Sunday, May 22, 2011


I appreciate how difficult this question is to answer. I understand how being consumed by and adoring a book is influenced by numerous factors.  Age. Maturity.  A death.  A broken heart. The circumstance of life.

So it was quite presumptuous of me really to even ask this question. Especially when I was asking people who live and breathe writing.   How can it be narrowed down to just one?  Something you read that blew your tiny mind 10 years ago may have little affect on you today.  Or vice versa.  And then sometimes reading a book the second time around, makes you appreciate and understand it more.  

Now, considering I topped my English class in year 12, I am woefully ignorant to many of the classics.  I think this was fairly evident when my 11 year old asked me if I had read Little Women.  When I replied in the negative, I think what I witnessed was what can only be described as pity.    She walked into her room, returned with with the novel, lay it on my bed and said "You should read this Mum, it's totally awesome".  Jesus.  My 11 year old has more of a clue than I do.

It was about at this point that I decided I needed to make a list.   A list of books I need to read before I eventually disappear forever. To get me started though, I wanted to ask some of my favourite authors and/or people in "the know".  These are all people I greatly admire and respect. 

So, in no particular order, please enjoy these recommendations:

KYLIE LADD.  Now this lady is smart. And witty.  And attractive. No really, I don’t think you understand.  She’s not only an incredible writer of fiction and non fiction including Naked, After the Fall and the soon to be released, Last Summer, but by day she’s a neuropsychologist.  We bonded over our mutual disdain of Nickelback and our love of eating 4 day old leftovers. Her novel, After the Fall, is one I have read three times.  She is constantly relevant. You can check out her website HERE

Buy it here

According to Kylie Ladd, the one book you must read before you die is: The Great Gatsby by F. Scott Fitzgerald because “It is just perfection.  Melancholy has never been so beautiful”.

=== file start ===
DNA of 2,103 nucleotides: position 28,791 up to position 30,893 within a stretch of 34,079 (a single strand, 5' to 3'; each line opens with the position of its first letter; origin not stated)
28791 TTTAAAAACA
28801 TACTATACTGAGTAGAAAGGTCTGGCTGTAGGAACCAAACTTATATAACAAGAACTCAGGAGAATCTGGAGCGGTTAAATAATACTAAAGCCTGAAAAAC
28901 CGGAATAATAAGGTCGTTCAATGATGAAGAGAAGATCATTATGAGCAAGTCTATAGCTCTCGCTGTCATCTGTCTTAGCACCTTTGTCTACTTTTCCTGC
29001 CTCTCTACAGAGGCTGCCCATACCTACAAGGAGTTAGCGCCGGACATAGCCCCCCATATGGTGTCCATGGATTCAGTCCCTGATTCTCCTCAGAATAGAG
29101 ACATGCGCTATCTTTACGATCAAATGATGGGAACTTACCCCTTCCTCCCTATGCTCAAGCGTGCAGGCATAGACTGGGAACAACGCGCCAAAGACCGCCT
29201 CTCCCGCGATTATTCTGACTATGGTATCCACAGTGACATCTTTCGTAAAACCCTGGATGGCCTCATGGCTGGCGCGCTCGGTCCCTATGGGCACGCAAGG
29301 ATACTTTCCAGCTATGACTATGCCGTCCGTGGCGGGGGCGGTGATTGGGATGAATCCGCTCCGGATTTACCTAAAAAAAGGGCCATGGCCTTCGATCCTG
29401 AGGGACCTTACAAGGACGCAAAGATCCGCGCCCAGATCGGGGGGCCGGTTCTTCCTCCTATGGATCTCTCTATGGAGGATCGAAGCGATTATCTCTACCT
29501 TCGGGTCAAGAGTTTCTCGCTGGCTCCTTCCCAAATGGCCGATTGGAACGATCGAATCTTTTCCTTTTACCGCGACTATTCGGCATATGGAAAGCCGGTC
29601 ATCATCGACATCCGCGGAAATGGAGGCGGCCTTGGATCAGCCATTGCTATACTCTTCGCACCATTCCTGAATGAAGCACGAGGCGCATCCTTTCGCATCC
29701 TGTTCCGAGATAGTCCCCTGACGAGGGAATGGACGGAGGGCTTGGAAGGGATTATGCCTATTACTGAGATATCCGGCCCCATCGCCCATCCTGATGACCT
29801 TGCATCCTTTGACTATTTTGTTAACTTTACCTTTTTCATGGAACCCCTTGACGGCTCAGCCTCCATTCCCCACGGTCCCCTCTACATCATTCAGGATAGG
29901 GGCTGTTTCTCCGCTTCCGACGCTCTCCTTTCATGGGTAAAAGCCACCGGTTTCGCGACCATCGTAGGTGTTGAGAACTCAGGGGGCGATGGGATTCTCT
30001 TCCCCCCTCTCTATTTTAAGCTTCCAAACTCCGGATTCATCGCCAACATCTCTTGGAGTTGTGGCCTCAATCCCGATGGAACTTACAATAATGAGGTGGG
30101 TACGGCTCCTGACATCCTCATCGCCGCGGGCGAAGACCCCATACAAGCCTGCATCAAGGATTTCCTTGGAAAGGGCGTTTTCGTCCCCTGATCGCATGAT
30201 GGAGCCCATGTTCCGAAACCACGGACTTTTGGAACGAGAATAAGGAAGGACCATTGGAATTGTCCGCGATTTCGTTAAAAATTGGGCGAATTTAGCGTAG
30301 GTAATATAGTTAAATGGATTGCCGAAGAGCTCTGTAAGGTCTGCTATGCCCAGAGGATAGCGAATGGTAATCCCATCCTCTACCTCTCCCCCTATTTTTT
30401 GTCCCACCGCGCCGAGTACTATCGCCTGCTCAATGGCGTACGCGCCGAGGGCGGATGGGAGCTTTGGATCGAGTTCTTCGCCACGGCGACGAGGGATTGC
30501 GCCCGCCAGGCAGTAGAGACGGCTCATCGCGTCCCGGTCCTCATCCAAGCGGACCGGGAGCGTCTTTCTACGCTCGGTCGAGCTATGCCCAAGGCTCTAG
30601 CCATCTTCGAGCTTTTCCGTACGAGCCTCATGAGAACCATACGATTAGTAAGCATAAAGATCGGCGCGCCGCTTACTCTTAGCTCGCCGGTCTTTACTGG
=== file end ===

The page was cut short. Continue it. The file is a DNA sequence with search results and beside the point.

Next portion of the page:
JOHN PURCELL.  Now here is a guy who knows his shiz. He is the guy behind, one of the fastest growing companies in Australia.  His life has always and still does, revolve around the written word. You can find Booktopia HERE and more than likely purchase any book we mention here today with what I can vouch for, is incredible ease.

Buy It Here
According to John Purcell, the one book you must read before you die is Clarissa by Samuel Richardson.  He admits “Few will enjoy it and I will probably come off looking like an elitist snob.

The good news is, John is anything but “an elitist snob” and is probably one of the most helpful and savvy booksellers around today.  But you know, if you are overcome with the urge to send him a strongly worded letter, I will be sure to forward it on.


DEE MADIGAN: Perhaps Dee looks familiar?  Well she should, especially if you watch The Gruen Transfer. And let’s face it, if you don’t, you are probably missing out on the most intelligent and funny half hour of Television in Australia.  To quote the Gruen Transfer website “Whenever there was a tampon ad shot on an exotic foreign beach, there was a very good chance Dee wrote it. And attended the shoot.”  When not writing award winning adverts, you can catch her tending to her three children under 6 and forcing them to watch Baby Einstein and flashcarding the one year old.   I totally made that last bit up.  Seriously though, Dee is one super intelligent, gorgeous human being.  You can check out her website HERE